Mailing Avenue Stageworks opened near Grant Park in 2012, and it the past month it opened a second location on the Westside.
Pinewood Studios in Fayette County also is expanding its operations.
A handful of other new studio projects are still in the planning stages. Tyler Perry Studios, now operating a 200,000-square-foot studio in Southwest Atlanta, is in talks to buy 330 acres of Fort McPherson for a new complex.
Shannon Mall in Union City, Ga., is being redeveloped into a 345,000-square-foot studio by a firm called 404 Studio Partners, which is led by former Turner Entertainment Group and Universal Studio executives.
Atlanta developer Jim Jacoby plans to turn Norcross fiber optic plant OFS into an “Atlanta Media Complex” with seven sound stages and a film school, but recent reports indicate the project is facing a financing hurdle.
The future of the Boisfeuillet Jones Atlanta Civic Center is unknown, but a couple of the bids that have been submitted call for the area to be developed into movie and television studios.
As a sign of the times, local developers are discovering that using film and television studios can be the spark for mixed-use development projects.
Previously, developers have followed the axiom that retail follows rooftops. More recently, some office developers began to say their prospects for landing office tenants were greater if their mixed-use projects included apartments and chef-driven restaurants. Avalon, the giant mixed-use project along Georgia 400 in Alpharetta, is one example.
But, activity in the state’s film industry is compelling more developers to include studios as a catalyst.
“With this amount of business we are seeing an increased need for infrastructure and are thrilled to have additional dedicated soundstages to meet this demand and insure Georgia’s continued success in the film business,” Thomas said.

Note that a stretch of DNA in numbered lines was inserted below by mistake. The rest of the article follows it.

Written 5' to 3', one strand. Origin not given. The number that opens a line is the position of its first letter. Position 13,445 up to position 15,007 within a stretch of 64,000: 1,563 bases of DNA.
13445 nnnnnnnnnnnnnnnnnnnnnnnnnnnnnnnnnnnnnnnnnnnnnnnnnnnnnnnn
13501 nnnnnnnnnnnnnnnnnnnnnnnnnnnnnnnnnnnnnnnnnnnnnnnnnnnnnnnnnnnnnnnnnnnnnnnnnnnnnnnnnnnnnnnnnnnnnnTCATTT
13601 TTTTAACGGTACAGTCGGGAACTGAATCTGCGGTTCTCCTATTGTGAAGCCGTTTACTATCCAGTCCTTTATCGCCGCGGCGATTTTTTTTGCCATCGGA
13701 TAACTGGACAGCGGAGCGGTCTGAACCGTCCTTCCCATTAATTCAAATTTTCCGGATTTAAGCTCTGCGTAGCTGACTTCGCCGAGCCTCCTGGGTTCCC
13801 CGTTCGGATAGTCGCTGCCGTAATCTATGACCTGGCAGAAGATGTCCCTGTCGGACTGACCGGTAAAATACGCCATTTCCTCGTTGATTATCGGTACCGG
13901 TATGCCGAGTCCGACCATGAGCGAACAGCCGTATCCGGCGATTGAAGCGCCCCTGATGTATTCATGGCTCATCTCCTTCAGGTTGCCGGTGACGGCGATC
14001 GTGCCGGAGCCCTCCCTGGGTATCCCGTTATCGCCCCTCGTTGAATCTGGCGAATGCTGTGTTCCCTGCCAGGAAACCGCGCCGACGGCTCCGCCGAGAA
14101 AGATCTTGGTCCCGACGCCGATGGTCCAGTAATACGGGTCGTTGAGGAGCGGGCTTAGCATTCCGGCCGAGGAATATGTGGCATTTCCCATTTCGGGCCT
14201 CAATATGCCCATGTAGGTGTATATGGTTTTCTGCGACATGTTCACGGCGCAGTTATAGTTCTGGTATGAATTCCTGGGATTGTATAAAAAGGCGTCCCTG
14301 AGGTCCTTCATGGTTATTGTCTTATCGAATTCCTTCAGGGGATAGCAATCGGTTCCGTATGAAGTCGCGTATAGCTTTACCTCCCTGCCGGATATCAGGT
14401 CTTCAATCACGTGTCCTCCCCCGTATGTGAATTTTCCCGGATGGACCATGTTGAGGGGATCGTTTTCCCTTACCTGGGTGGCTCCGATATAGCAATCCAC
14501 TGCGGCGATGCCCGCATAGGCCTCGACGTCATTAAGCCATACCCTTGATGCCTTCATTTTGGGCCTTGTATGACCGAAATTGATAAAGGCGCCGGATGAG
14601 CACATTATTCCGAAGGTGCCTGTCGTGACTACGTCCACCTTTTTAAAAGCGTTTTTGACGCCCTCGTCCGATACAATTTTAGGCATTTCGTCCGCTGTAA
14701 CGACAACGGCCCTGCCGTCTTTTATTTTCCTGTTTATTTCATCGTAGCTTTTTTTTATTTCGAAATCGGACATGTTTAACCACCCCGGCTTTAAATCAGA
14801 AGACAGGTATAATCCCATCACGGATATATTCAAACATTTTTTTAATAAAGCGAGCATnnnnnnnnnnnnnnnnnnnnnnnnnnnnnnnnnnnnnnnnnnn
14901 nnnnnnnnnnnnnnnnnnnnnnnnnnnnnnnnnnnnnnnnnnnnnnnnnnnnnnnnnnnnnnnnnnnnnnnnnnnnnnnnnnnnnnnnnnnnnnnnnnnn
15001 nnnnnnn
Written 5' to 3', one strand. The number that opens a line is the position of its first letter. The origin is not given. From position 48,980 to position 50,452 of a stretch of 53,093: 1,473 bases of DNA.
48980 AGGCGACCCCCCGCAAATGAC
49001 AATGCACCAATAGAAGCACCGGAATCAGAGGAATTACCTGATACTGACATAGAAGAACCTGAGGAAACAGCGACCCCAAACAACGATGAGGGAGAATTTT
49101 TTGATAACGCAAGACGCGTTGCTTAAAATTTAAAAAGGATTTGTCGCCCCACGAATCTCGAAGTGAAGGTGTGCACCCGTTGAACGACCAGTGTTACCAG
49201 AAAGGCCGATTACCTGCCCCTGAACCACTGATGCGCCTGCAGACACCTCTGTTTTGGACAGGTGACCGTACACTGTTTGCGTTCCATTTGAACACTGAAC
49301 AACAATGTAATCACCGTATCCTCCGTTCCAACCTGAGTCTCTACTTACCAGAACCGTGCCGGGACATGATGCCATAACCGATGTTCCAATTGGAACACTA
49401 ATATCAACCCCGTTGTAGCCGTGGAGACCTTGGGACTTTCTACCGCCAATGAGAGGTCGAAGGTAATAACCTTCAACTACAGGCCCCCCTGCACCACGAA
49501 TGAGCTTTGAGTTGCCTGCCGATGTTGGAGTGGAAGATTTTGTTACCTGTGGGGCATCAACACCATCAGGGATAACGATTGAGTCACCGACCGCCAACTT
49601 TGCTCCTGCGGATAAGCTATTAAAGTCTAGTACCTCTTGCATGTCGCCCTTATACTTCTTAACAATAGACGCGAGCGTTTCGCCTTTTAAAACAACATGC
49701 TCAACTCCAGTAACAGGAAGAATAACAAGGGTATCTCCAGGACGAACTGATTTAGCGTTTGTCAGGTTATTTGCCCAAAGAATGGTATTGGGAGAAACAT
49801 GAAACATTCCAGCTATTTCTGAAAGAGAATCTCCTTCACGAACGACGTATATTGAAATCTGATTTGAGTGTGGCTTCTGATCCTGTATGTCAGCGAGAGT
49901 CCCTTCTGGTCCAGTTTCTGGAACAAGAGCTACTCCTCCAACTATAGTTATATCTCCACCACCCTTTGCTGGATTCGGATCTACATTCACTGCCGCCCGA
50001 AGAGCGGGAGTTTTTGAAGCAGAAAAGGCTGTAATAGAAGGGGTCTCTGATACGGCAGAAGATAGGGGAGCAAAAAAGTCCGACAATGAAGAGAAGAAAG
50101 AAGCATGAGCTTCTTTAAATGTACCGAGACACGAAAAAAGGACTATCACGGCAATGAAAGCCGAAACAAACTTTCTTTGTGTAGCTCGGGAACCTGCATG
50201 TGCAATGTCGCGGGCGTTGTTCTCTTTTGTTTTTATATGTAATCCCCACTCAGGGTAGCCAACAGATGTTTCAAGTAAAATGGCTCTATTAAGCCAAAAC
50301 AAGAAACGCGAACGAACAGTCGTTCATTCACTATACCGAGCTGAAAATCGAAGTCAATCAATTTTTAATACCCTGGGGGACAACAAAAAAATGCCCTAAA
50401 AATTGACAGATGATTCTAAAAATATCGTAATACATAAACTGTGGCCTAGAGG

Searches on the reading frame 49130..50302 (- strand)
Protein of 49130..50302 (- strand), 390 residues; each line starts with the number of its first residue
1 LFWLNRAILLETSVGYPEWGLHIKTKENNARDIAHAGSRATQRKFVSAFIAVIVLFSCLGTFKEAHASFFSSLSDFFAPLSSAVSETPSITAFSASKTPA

Assembly would continue a string of giant projects along the Atlanta Perimeter, from SunTrust Park and its mixed-use project in the Cumberland-Galleria area to the State Farm Insurance campus in Dunwoody. Mercedes-Benz is also building its headquarters in Sandy Springs.
Integral may get a boost because of Assembly’s transit connectivity, a plus for a studio. The GM site will link to the Doraville MARTA station.
Hahn said the development will be unlike anything that has been done in Georgia.
“The site’s transportation history and rail yards are symbolic, as Third Rail Studios and the Yards will continue to transport creativity and content to and from the region,” Hahn said.
The design for Third Rail Studios is led by Janson Tsai, a division of the architectural design firm Perkins Eastman. Previous work includes design of Kaufman/Astoria Film Studios and Steiner Film Studios in New York, as well as projects with Imagine Films, CBS Television, NBC Universal, ESPN, Disney, and Sony — among others.
When looking to name the development, Perry acknowledged he did not love “Assembly.” But the more he thought about it, he realized it worked on many different levels.
Historically, the site was an automobile assembly plant. But today the name works symbolically as “knitting” together the cities in DeKalb County and the region.
“We are creating an urban node in the heart of DeKalb County in a way that is not just an island unto itself but one that in fact connects to many other smaller urban nodes,” Perry said. “That the intent. It has more multimodal attributes than probably any other site in the region… Assembly is truly a place where everything comes together. It actually is very much an appropriate name.”